If China is selling US Treasuries and buying Japanese Government Bonds, where will we get the money? There should be nothing strange about asking yourself these risk management questions.


My immediate term support and resistance levels for the SP500 are now 1086 and 1107, respectively. If 1086 can hold, I’ll continue to be far less aggressive with my shorts this September than I was in 2007. This Time Is Different.


Best of luck out there today,



Keith R. McCullough
Chief Executive Officer


Feeling Strange - 1

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The Macau Metro Monitor, September 9th 2010



A spokesperson for the Ministry of Community Development, Youth and Sports (MCYS) said, "We're investigating the provision of free transport by the IR operators. The IR operators will not be allowed to target the local market or provide incentives in any form for Singaporeans to patronise the casinos."  But RWS spokesman Robin Goh said the free services are the result of feedback and "the age-old perception that Sentosa was too far and inaccessible ... " The shuttle buses deliver about 2,500 people per day to the resort, and in surveys of passengers, more than 60% of them indicate they are not going to the casino, but to Universal Studios or "others", said Mr Goh.


The free shuttle of RWS are available at two spots in the Central Business District as well as 12 HDB town centres, including Ang Mo Kio, Jurong East, Tampines and Bedok.  MBS's free shuttle runs between the resort and Changi Airport and hotels in the Marina Bay area.  MBS recently introduced premium bus services to Orchard Road, the Central Business District and Chinatown.


Higher commissions may be driving the junket switch from the Peninsula to Cotai, but that doesn’t explain the Mass shift.



The following charts show monthly market share of Mass revenue, VIP revenue, and Rolling Chip volume generated on the Cotai Strip as a percentage of total Macau.  It is clear that Cotai has been gaining share sequentially throughout most of this year in all three categories.  The gains cannot be attributable to new supply since City of Dreams opened on June 1st, 2009.  The other major new supply actually opened off Cotai:  Wynn Encore, L’Arc, and Oceanus.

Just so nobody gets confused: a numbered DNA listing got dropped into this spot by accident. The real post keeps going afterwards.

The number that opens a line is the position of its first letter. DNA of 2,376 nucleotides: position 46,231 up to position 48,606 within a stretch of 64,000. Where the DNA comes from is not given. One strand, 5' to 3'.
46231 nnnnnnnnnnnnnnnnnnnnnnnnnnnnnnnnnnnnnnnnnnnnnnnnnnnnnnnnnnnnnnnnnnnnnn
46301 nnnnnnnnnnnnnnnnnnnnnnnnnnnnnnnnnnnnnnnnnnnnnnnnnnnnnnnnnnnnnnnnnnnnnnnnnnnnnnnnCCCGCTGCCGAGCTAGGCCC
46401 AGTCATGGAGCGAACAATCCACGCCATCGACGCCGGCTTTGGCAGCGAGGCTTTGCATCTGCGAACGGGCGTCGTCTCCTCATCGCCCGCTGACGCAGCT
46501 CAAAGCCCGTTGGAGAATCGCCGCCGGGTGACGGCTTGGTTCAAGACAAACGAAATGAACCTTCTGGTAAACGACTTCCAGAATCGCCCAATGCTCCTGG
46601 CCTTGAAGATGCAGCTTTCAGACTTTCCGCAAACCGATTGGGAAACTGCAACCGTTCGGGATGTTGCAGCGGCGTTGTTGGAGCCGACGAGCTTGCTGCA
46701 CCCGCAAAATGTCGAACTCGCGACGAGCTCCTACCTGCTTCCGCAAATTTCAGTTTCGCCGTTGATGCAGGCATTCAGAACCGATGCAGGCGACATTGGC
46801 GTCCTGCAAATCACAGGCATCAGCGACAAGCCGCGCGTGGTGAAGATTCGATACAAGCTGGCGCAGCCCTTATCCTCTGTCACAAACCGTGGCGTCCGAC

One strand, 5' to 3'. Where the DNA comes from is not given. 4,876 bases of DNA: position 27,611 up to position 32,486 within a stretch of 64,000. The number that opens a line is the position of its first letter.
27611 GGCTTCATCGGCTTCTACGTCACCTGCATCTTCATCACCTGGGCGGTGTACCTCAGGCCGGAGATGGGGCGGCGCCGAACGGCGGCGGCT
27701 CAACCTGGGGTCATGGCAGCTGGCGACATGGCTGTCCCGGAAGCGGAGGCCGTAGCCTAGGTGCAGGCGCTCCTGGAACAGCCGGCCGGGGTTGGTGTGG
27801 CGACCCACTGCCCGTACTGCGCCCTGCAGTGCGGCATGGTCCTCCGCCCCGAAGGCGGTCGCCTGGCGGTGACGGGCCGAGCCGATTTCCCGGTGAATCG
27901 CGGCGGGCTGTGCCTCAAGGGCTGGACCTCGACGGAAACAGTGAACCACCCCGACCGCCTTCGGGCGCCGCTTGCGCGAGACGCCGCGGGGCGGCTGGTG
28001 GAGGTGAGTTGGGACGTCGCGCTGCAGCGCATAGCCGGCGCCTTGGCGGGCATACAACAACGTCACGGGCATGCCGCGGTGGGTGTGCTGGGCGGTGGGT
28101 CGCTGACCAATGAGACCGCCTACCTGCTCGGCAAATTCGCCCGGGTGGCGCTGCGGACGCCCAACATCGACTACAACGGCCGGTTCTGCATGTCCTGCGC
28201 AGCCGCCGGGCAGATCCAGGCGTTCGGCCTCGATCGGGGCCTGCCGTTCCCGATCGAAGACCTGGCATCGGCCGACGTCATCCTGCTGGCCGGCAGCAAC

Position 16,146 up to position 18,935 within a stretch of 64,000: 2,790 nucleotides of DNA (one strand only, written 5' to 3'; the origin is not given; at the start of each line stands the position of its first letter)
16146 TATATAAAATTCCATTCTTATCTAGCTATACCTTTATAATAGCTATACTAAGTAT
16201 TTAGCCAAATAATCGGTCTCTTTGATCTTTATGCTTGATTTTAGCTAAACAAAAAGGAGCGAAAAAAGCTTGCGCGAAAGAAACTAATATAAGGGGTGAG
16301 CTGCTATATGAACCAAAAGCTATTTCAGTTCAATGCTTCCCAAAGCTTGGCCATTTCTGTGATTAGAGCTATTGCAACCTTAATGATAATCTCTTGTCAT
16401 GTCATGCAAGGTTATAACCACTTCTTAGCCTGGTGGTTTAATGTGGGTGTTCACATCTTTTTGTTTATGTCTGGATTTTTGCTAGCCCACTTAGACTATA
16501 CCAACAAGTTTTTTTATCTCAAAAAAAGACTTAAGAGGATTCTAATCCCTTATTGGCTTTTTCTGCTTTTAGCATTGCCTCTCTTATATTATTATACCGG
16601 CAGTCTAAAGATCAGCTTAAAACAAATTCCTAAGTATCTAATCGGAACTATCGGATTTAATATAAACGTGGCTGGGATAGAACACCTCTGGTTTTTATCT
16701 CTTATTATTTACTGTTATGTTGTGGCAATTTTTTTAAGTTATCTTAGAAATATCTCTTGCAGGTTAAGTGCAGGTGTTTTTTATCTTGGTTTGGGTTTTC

The Cotai bears (mostly Wynn bulls) will point out that City of Dreams has probably been more generous in recent months with their junket commission rate and we would agree.  That certainly would pull VIP revenue away from the Peninsula since that is where most of that type of revenue is generated.  However, a higher junket commission rate at CoD does not explain the Mass shift.  The Cotai gains in Mass revenues have been as strong as the VIP shifts.  With more entertainment options and bigger facilities, could it be that Cotai is becoming the “in” place to congregate for the lucrative Mass customer?


We also included Wynn’s market share in each segment.  Wynn has lost a little Mass share this year, especially in August and we think in September thus far.  What’s surprising is that despite the opening of Encore in April, VIP and RC share has stayed fairly constant, after normalizing for the obvious hold volatility.  We would’ve expected better.







PVH: The Ultimate Consensus Long?

PVH: The Ultimate Consensus Long?


PVH is a consensus long. Period. The interesting thing is that the Tommy deal structurally makes sense, but the narrative behind how, why and when is not pretty by any means. While the world loves PVH, bears might have to wait another 3-quarters until the $300mm cookie jar is empty for some thesis validation.


This is one of those consensus longs that bugs me so many levels, but to fight the tape on a name that has a $300mm cookie jar to fuel earnings over the next year is a tough one. I love how management says that the Tommy Hilfiger deal will be $0.30-$0.35ps (10-12%) accretive, but this excludes $3.21 per share in integration costs. So let me get this straight… they’re going to INCLUDE the revenue and operating profit on the base business – but will EXCLUDE the costs to realize it. The only thing that’s worse is that the Street is taking the bait.